Someone suffers second- or third-degree burns: The wound must immediately be dressed and the dressing is to be changed regularly.
A short movie made by the group of Prof. Dr.-Ing. Stephan Barcikowski (University of Duisburg-Essen) shows the development of a dressing that promotes wound healing – from the materials research laboratory until the first practical trial (in English).
Even small area burns can be delicate, because healthy skin is our largest and most effective barrier against pathogens. It is therefore essential to support the wound healing process and to fight germs at the same time. Some metal ions, such as zinc or iron are known to accelerate healing.
Currently, the challenge for research is to develop an appropriate substrate to release the active ingredients gradually. In addition, it must be ensured that the active ingredients are harmful to bacteria but harmless to the human body.
Technical Chemist Nina Million from University of Duisburg-Essen (UDE) has developed a wound dressing containing nano zinc during her master thesis and was awarded the prize for the best thesis in 2013 by the German Society for Biomaterials. She removed zinc oxide and iron oxide nanoparticles from solid targets by laser pulses and applied them in a sponge-like carrier material.
This so-called microgel is arranged like a network enclosing the particles. Applied to a wound, it gradually releases antibacterial ions, while the particles themselves remain inside the microgel. Recently, studies adjusting the dose and thus optimizing the composition were successfully completed on rats.
The development succeeded in collaboration with the DWI – Leibniz Institute for Interactive Materials in Aachen and Hannover Medical School. An approximately four-minute movie produced together with the “Beilstein Institute zur Förderung der Chemischen Wissenschaften“ in Frankfurt clearly reconstructs the development process – in terms of interviews, laboratory demonstrations and explanatory drawings.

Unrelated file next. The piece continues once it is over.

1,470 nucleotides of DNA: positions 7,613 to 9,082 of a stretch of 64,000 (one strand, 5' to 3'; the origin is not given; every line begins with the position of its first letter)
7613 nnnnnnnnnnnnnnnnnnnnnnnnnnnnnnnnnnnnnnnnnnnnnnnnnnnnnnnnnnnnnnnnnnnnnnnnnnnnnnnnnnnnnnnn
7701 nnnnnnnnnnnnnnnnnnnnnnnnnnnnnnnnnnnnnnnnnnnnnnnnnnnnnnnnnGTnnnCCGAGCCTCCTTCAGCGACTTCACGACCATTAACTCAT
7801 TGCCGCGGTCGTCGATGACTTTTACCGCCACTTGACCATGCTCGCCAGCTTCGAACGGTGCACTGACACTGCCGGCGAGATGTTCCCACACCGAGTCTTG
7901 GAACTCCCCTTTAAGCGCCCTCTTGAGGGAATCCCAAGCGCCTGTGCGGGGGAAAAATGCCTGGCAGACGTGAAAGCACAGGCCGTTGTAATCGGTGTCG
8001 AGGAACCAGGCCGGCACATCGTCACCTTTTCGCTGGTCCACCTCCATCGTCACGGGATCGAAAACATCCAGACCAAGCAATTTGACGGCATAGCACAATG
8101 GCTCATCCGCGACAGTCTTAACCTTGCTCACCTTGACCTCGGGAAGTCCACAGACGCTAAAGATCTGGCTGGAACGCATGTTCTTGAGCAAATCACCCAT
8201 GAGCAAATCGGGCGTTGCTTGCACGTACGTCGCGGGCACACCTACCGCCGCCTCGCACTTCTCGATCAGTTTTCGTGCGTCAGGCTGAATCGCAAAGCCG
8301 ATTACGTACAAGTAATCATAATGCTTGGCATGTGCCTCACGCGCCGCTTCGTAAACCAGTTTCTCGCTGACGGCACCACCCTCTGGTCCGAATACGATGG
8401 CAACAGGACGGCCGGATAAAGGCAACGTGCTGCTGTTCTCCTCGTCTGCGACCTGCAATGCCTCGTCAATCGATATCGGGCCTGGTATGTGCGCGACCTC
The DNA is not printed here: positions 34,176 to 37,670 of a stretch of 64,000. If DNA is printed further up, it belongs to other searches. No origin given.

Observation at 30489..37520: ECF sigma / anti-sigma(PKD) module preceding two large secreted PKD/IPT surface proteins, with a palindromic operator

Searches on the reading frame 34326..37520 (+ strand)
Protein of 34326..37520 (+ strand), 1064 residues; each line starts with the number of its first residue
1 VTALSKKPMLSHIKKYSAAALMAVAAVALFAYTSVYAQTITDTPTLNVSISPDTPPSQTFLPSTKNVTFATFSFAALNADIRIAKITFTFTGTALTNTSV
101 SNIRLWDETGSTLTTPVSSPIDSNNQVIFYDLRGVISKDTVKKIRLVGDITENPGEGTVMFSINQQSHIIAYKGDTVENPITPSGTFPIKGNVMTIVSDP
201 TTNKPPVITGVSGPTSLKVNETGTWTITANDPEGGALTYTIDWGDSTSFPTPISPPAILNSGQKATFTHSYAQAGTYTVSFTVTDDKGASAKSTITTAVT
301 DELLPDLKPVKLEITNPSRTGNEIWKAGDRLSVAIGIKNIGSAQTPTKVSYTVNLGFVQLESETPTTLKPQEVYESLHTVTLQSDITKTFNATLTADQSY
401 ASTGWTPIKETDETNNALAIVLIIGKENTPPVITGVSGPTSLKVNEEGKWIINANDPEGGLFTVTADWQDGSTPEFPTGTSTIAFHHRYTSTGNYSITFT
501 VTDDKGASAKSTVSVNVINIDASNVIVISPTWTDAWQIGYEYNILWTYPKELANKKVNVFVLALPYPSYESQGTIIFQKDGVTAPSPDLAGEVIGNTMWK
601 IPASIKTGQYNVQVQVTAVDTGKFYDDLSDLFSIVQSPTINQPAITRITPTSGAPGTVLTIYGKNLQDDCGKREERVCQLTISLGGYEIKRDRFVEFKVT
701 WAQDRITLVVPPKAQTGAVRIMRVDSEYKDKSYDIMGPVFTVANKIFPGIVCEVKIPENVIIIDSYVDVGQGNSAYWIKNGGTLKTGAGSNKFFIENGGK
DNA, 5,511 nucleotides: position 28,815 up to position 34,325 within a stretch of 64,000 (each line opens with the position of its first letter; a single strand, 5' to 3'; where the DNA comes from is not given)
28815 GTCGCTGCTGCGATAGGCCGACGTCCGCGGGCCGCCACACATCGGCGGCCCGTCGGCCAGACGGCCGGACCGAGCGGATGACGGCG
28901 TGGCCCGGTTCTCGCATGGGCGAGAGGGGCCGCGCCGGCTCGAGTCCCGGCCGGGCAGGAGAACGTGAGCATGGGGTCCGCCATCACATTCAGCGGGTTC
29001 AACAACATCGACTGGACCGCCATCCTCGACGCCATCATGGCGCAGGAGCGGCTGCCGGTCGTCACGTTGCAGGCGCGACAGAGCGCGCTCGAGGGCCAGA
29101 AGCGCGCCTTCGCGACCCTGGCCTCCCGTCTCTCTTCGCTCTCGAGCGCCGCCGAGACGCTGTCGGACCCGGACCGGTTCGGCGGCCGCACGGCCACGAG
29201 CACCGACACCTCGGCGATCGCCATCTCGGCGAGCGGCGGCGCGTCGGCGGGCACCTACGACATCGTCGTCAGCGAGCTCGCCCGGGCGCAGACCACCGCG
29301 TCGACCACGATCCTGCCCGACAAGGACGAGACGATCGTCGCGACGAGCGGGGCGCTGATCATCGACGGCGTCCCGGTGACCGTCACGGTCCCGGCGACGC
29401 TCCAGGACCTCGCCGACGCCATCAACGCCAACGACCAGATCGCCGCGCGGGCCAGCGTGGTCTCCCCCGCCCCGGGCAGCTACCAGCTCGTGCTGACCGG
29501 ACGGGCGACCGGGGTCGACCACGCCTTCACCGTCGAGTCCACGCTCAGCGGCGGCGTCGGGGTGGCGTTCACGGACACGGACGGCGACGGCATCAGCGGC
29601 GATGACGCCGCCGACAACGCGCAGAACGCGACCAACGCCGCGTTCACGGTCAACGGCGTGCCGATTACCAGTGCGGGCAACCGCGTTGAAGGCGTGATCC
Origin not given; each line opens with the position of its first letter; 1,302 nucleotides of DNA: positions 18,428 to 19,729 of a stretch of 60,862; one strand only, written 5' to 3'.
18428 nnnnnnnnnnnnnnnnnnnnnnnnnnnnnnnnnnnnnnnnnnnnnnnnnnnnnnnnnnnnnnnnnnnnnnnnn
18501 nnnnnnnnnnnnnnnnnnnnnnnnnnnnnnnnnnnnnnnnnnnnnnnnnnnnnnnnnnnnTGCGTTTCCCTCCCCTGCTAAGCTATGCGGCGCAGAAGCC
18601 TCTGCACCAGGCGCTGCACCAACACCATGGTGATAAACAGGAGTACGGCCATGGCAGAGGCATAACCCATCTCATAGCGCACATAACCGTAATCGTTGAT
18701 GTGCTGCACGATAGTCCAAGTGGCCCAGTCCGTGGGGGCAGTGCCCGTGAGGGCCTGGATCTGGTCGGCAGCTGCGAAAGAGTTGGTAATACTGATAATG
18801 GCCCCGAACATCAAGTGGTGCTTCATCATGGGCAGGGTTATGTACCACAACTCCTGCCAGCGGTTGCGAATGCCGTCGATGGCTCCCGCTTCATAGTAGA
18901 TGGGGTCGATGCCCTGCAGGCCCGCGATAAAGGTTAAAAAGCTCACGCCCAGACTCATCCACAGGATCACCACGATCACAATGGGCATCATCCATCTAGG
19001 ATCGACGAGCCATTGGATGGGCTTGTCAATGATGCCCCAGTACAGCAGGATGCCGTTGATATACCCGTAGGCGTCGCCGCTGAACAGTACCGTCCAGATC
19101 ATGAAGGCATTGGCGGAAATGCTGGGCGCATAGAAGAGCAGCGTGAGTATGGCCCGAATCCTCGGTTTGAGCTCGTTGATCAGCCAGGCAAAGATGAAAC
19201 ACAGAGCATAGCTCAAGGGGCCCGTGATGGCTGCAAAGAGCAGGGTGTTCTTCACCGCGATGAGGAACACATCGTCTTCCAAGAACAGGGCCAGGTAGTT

"It was fun to make this film," says Million. "But I also realized how difficult it is to summarize and communicate our own research in just a few words."
She can be proud of the result „Laser rapid prototyping of bioactive materials for medical treatment“ (in English):
Responsible for Press Release: Birte Vierjahn, Tel. +49 (0) 203 379 8176, firstname.lastname@example.org
Ulrike Bohnsack | idw - Informationsdienst Wissenschaft
Cells communicate in a dynamic code
19.02.2018 | California Institute of Technology
Studying mitosis' structure to understand the inside of cancer cells
19.02.2018 | Biophysical Society
For the first time, a team of researchers at the Max-Planck Institute (MPI) for Polymer Research in Mainz, Germany, has succeeded in making an integrated circuit (IC) from just a monolayer of a semiconducting polymer via a bottom-up, self-assembly approach.
In the self-assembly process, the semiconducting polymer arranges itself into an ordered monolayer in a transistor. The transistors are binary switches used...
Breakthrough provides a new concept of the design of molecular motors, sensors and electricity generators at nanoscale
Researchers from the Institute of Organic Chemistry and Biochemistry of the CAS (IOCB Prague), Institute of Physics of the CAS (IP CAS) and Palacký University...
For photographers and scientists, lenses are lifesavers. They reflect and refract light, making possible the imaging systems that drive discovery through the microscope and preserve history through cameras.
But today's glass-based lenses are bulky and resist miniaturization. Next-generation technologies, such as ultrathin cameras or tiny microscopes, require...
Scientists from the University of Zurich have succeeded for the first time in tracking individual stem cells and their neuronal progeny over months within the intact adult brain. This study sheds light on how new neurons are produced throughout life.
The generation of new nerve cells was once thought to taper off at the end of embryonic development. However, recent research has shown that the adult brain...
Theoretical physicists propose to use negative interference to control heat flow in quantum devices. Study published in Physical Review Letters
Quantum computer parts are sensitive and need to be cooled to very low temperatures. Their tiny size makes them particularly susceptible to a temperature...
15.02.2018 | Event News
13.02.2018 | Event News
12.02.2018 | Event News
19.02.2018 | Materials Sciences
19.02.2018 | Materials Sciences
19.02.2018 | Life Sciences